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American Immigration Law Center
EXHIBIT HALL


HOME FOR THE HEART
The Story of Irish Immigration


March 7 - May 24, 2002

Irish Immigrant

For over three centuries, immigration has been a common solution to the problems of hunger, lack of economic and social opportunities, and political and religious repression in Ireland. Exhibits such as this one have been a silent witness to the painful decision to leave home. It is here that the story of Irish in America begins. The following images tell the story of how and why so many of Ireland's own have chosen to come to America.

Although this exhibition tells the story of the Irish in America, with few changes, it could tell the story of almost any immigrant. It is the story of leaving home and family to build a new life in a new place. It is a testament of courage to those who faced the unknown and conquered fear and discrimination to become Americans.

Conditions in Ireland

Although no one can say that conditions in Ireland have remained constant in 300 years of Irish immigration to America, there are certain trends that recur through most of that history. One such trend is poverty. Lack of raw materials, investment capital, and a skilled labor force caused Ireland to depend almost exclusively on agriculture. The production of export crops and livestock for the English colonial market created a large number of "cottiers" or landless poor. Crop failures, the most famous being the potato famines of the 1840s, were a result of land use policies and were surprisingly common due to Ireland's rainy climate. The combination of political suppression, lack of industry and repeated famines made life in Ireland very difficult for many people.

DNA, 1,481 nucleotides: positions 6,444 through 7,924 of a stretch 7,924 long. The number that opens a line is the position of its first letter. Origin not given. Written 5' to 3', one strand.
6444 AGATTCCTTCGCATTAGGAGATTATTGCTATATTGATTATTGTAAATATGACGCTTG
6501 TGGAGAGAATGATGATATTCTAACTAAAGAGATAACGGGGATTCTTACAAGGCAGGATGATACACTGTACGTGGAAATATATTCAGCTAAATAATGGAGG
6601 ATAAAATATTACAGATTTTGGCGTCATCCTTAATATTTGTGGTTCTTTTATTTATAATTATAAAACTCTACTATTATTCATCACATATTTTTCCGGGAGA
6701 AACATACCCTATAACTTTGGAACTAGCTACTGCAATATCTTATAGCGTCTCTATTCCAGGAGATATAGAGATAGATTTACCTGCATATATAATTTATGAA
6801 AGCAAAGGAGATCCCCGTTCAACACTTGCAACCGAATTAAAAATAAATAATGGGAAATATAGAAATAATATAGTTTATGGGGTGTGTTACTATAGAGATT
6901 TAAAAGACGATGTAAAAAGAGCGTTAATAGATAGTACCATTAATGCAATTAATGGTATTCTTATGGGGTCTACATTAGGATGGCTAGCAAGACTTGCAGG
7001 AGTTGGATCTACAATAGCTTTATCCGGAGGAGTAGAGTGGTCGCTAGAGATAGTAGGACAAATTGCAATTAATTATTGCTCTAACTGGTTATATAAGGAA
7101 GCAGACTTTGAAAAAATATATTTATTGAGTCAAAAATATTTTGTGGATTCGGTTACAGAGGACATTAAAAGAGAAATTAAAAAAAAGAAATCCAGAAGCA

The confiscation of land by the English, and the enactment of penal codes which banned Catholics from land purchase and regulated inheritance, meant that by 1750 only five percent of Irish land was owned by the Catholic majority. These landlords used eviction to improve their lands, increase pasture size and to punish their tenants for political activity. It was often the case that Catholic farmers would be evicted from lands that had once been owned by their ancestors. Evictions, which continued late into the 19th century, worsened the general conditions in Ireland, leaving increasing numbers of people homeless. This contributed greatly to the numbers of people who immigrated to America. Potato Harvest

In the decade between 1845 and 1855, 1.8 million Irish people, mostly poor illiterate Gaelic-speaking Catholic farmers and laborers left Ireland for Eastern Canada and the United States. Most of these immigrants were forced to leave by "The Famine", a period of unbelievable hardship between 1845 and 1849 caused by a five year long potato blight that destroyed the main subsistence crop of the poor farmers. At least one million people in Ireland died of starvation, malnutrition, typhus, dysentery and cholera.